Zip2, however, is still seen by most industry afficionados as the technologys
Like most Web start-ups, Zip2 has yet to turn
a profit. However, by early this year Musk had built Zip2s network
of sites to nearly 150 and brought the companys annual revenues
into the tens of millions of dollars. In February he sold the firm to
Compaq Computers AltaVista subsidiary for a reported $305 million
cash. Many employees and investors did well, but as the companys
major individual shareholder, Musk pocketed a good chunk of the money,
putting him in the unexpected position of being a near centi-millionaire.
"I guess itd be really easy for me
to spend the next 40 years doing absolutely nothing, hanging out, buying
an island" or playing video-games and watching the San Francisco
49ers, his favorite football team. Yet, with barely a break, Musk finds
himself jumping back into the Web fray. "Its not that Im
a workaholic, I dont think," he says. "Actually, I just
cant resist seeing and being a part of whats going to unfold
with the Web over the next decade or so. Im still endlessly curious
about how it will evolve. I know its nowhere near fulfilling its
In addition, Musk has come to realize hes
more at home as an entrepreneur than as a manager. "Something about
the culture of start-ups, at least at this point in my life, seems inevitable.
Its more fun, the atmosphere is more creative, and I think more
gets accomplished." Musk also thinks the collegiality of the Silicon
Valley start-up style, which eschews most traditional props of corporate
authority, is the natural way to organize educated workers in knowledge-based
industry. "It actually may make it harder to manage people, in that
you cant order someone to do something arbitrarily just because
of who you are, but I have a gut feeling its more than a Silicon
Valley or generational trend," he says.
What he envisions in his ambitious new venture,
called X.com (www.X.com) which is due to launch this fall, is a new generation
of Internet-based financial services. While Zip2s strategy was to
partner with old-line media powerhouses, X.com, Musk says, will seek to
go directly to consumers, outflanking the perennial giants of traditional
banking, insurance and brokerage. "The huge brick-and-mortar financial
institutions," he explains, "the Bank of Americas, the Chase
Manhattans, the Citibanks, all have gigantic investments in existing assets,
which include thousands of branches, millions of tons of concrete, steel
and glass, legacy information systems, and organizational boundaries between
service divisions. From a consumer standpoint these make the coordination
of different services into a unified package expensive, complicated and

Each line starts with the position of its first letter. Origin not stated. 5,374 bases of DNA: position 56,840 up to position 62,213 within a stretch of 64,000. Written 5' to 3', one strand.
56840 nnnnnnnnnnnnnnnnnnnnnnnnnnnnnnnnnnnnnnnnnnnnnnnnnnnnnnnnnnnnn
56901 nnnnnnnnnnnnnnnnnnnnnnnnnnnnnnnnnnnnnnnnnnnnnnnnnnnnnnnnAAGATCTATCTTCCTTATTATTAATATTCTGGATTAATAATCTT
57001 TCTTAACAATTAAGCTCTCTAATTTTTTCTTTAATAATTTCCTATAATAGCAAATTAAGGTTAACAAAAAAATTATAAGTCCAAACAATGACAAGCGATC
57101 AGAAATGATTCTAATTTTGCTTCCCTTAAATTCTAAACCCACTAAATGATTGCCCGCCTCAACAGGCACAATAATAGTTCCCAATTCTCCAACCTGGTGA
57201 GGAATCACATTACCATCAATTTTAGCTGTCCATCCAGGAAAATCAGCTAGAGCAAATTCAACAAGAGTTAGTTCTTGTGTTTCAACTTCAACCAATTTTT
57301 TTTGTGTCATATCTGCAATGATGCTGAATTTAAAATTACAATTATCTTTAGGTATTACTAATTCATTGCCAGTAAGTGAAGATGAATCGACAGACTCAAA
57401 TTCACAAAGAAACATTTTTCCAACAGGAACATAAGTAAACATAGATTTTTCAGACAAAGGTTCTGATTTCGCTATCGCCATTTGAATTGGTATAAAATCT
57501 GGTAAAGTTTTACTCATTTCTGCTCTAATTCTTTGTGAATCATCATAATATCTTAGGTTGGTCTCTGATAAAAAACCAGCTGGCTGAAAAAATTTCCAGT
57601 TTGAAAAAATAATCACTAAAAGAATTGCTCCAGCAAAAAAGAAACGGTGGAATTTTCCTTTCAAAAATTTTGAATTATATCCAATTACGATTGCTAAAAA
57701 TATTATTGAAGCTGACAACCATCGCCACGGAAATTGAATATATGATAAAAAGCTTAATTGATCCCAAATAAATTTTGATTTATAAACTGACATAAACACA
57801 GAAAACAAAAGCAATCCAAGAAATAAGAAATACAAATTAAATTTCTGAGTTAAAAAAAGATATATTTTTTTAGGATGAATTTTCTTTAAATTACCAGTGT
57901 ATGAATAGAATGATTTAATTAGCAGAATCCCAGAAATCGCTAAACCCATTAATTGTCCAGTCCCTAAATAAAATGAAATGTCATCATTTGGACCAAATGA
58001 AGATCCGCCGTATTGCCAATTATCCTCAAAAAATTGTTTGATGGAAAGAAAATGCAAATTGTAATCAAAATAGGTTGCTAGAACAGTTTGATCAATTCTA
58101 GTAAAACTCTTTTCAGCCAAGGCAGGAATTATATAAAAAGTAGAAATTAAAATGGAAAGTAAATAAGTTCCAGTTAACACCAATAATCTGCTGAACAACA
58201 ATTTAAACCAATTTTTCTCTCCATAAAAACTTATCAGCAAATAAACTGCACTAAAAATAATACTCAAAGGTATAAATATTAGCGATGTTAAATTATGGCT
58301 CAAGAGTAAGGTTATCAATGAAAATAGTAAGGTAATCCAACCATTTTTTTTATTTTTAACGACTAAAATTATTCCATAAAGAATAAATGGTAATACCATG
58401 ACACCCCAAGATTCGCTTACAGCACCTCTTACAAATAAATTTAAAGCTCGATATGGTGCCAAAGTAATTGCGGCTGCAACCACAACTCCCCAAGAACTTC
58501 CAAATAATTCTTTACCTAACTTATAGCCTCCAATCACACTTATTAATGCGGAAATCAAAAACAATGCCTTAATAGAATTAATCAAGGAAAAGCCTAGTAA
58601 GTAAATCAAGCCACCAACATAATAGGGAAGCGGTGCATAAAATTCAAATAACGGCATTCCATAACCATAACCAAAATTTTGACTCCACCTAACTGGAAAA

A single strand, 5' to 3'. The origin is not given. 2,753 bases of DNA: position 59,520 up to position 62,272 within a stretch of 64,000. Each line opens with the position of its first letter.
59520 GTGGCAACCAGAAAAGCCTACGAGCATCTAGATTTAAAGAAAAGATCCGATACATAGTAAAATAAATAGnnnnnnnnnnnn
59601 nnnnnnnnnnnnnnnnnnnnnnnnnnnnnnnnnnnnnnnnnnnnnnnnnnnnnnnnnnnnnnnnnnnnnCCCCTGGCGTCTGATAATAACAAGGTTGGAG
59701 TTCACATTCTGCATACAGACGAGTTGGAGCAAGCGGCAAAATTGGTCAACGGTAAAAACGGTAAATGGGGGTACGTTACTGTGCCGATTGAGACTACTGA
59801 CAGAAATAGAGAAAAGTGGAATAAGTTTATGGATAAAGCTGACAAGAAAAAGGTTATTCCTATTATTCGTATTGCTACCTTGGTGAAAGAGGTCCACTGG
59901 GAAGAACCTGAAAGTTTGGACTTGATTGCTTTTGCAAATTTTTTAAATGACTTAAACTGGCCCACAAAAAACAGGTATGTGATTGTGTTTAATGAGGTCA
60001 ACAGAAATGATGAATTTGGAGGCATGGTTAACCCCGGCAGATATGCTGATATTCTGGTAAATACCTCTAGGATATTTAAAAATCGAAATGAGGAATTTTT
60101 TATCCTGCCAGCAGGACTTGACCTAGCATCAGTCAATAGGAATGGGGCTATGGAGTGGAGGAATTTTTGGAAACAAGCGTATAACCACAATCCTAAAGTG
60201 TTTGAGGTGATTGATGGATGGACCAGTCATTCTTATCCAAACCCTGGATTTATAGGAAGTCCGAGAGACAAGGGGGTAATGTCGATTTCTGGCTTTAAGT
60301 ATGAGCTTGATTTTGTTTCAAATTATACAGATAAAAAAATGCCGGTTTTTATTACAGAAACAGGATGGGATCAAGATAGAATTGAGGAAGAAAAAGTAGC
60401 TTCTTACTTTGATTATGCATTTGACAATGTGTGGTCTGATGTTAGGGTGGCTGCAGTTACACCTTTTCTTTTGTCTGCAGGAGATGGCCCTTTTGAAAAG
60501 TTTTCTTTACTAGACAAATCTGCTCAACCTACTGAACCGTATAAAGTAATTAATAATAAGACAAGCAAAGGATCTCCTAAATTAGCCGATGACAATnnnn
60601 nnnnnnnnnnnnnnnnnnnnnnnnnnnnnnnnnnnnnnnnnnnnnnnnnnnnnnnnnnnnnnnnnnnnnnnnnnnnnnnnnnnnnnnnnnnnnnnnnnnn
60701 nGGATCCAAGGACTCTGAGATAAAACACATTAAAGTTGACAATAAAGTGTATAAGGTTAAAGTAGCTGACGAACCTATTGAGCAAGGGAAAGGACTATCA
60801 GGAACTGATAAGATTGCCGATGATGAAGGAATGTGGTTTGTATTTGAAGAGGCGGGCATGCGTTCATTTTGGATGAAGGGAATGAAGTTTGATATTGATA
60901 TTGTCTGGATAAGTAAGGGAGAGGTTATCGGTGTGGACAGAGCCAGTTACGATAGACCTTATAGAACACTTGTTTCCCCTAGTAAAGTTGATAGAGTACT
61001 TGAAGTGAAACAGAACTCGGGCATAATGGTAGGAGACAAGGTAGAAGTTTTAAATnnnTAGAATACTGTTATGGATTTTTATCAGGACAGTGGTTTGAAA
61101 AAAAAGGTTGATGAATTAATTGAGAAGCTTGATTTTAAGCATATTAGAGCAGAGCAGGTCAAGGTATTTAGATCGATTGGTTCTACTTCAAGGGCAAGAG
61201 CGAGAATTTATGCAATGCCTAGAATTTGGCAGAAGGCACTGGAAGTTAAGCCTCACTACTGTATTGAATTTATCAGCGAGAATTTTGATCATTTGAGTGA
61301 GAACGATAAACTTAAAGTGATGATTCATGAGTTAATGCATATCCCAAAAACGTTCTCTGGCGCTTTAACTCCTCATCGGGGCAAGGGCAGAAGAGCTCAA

"A really well-done, pure Internet-based
service, without all that overhead baggage, could pass along enormous
savings to consumers in the form of discounts," he insists. Perhaps
even more important, he believes, X.com promises to provide a truly simple,
easy-to-use interface for individuals to access all facets of their financial
affairspay bills; shop; deposit, withdraw and invest funds; obtain
credit; and take out mortgages and insurance. Currently, according to
the research firm Inteco of Norwalk, Conn., nearly 7 million American
households access bank, stock and other financial accounts online. Within
five years, Musk believes, the technology will move far more deeply into
the mainstreama view corroborated by the market-research company
The Gartner Group, which in a recent survey predicted that a whopping
9 billion bills would be paid online by 2005, a more than 20-fold increase
over current figures. X.com will be competing with a number of other pure
Internet financial start-ups, such as Compu-Bank, Netbank and Wingspan.com,
pursuing the same vision.
The irony of his return to finance doesnt
escape Musk. In fact, it seems to bemuse him. "In a certain strange
way, Im ending up back where I startedthough in a radically
different context I never could have predicted," he says.
technology has put the entire economy
on its wildest ride in decades, and Musk is betting the next five to 10
years will "be just as intense in terms of technological and business
change." Still, this is one high flyer who says hes committed
to keeping in touch with reality. "Any change this profound is bound
to set off speculative frenzy," he cautions, "and people need
to do their homework, and not blindly buy into companies that arent
well put together. There are a lot of Potemkin villages out there built
on flimsy foundations and many, many will fail. Theres going to
be a lot of weeding out" in the future.
He also worries that many younger people, conditioned
to the good times, will not be mentally prepared for a downturn. "This
is the longest peacetime expansion in history, and for young people whove
never really seen a serious recessionand anyone whos studied
history knows they happena downturn will be a rough experience."
Nonetheless, he emphasizes, "the radical cost advantages the Net
brings are real and viable long-term."
While many winning entrepreneurs seem to see
success as a sign of moral superiority, Musk acknowledges that luck and
timing are an inevitable part of the mix, however bright and hard-working
you may be. He also seems at pains to keep his stratospheric rise in perspective,
doubtless far from easy in the epicenter of the high-tech success ethos
of Silicon Valley.
"The bottom line for me, which I dont
let myself forget, is that challenges are what drive me above allthe
challenge of creating things that I hopefully will get a chance to look
back on and be proud of."
Phil Leggiere C79 lives in Hokoken, N.J.
He wrote about Constitutional scholar and Internet expert Lawrence Lessig
W83 in the Nov/Dec 1998 Gazette.